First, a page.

Relatively speaking, October has been very warm in the southeast. This mild weather, however, could soon be coming to an end.
Brennan Allen is a meteorologist with Environment and Climate Change Canada. He said they are fairly confident there will be a significant pattern change right across the prairies, including southeast Saskatchewan.
“We have a cold front that originating from a low over the Beaufort Sea, and that Arctic air is going to get sent down through the territories, and right through the northern portions of our province, towards the latter half of the weekend and into early next week,” Allen explained.
While the air coming down is expected to be dry for the most part, there will still be a chance, with the temperatures dipping below the freezing mark, for any precipitation associated with the front to come down as snow.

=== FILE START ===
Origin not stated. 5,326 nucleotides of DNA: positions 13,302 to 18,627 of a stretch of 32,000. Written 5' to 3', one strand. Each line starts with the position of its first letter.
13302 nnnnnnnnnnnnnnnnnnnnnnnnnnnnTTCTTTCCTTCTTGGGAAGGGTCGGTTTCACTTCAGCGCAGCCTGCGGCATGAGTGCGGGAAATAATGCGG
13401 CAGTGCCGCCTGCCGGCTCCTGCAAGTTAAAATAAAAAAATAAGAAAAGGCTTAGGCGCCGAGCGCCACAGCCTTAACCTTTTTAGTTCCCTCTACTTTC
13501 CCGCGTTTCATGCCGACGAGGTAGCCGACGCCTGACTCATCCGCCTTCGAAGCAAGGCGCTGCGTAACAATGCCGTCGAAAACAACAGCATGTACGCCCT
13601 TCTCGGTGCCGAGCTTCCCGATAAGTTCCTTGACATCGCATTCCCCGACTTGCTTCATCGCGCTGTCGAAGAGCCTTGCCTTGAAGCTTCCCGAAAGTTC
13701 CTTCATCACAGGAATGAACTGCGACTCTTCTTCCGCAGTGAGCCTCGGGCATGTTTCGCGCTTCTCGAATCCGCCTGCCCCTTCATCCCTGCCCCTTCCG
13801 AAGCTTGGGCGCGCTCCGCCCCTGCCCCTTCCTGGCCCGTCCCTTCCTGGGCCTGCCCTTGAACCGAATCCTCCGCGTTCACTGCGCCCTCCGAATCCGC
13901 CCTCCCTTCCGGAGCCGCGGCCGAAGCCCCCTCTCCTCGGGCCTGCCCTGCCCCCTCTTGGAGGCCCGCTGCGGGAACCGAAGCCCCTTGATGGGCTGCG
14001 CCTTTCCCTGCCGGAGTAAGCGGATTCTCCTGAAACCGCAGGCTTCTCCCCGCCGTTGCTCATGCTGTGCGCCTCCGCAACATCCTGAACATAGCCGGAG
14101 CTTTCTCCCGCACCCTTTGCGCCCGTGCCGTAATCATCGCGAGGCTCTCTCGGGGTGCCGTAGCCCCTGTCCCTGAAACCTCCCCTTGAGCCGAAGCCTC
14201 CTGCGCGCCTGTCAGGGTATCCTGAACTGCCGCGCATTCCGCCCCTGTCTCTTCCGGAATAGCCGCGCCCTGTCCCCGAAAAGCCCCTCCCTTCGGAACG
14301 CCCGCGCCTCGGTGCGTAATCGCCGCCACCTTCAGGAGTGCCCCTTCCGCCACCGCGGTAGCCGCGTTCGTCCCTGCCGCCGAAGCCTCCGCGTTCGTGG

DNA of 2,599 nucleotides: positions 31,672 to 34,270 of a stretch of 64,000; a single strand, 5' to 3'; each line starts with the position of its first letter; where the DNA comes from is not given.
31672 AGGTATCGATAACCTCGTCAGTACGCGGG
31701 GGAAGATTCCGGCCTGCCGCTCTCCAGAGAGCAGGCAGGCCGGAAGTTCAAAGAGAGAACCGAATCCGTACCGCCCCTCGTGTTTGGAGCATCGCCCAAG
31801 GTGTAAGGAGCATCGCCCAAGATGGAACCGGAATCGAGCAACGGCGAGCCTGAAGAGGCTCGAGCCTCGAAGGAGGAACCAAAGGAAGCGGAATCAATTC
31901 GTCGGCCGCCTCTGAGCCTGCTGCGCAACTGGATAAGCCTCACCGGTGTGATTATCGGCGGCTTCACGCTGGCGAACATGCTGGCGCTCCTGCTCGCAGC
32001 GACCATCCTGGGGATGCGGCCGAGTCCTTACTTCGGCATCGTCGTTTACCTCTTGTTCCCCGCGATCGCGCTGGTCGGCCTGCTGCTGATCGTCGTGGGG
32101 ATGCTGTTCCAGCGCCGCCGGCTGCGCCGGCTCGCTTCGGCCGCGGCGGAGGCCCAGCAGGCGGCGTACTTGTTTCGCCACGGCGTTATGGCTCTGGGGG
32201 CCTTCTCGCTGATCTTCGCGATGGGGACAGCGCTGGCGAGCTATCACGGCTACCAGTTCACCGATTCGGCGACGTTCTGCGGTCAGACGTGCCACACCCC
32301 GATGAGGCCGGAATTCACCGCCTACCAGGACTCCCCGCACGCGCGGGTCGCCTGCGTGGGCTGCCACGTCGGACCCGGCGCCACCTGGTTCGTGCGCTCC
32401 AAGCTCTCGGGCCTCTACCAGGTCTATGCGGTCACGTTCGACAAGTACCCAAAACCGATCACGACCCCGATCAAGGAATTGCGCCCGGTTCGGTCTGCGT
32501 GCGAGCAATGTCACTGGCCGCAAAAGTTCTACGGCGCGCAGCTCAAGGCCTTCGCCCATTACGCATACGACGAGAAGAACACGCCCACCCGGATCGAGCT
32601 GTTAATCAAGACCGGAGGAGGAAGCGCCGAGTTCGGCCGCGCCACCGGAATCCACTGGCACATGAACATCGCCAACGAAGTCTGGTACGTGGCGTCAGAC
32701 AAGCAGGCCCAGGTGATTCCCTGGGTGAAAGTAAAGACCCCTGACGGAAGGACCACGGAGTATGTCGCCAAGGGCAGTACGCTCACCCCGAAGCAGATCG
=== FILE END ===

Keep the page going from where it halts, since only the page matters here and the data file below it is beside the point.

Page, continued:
While the change in weather will seem rather drastic given the conditions that have been enjoyed throughout the southeast this month, Allen reminded that it isn’t outside of the norm.
“We are used to seeing snowfall in the fall months; it’s not unusual.”
There is also some talk of forecast models that are showing we could see a significant amount of snow next week. Those models, however, don’t all agree, according to Allen. He noted right now, there is about a 30 to 40 percent chance of seeing what is considered significant snowfall in the southeast – that is, enough snow to be worth shovelling.
Once all the risk of snow and cold air moves on, we shouldn’t expect a return to the above-normal temperatures, though.
“We might rebound closer than normal, but compared to what we’ve been seeing, it’s all going to feel colder than normal,” Allen cautioned. “I wouldn’t be anticipating 15, 20-degree days with sunshine for the foreseeable future, maybe not again until next year.”
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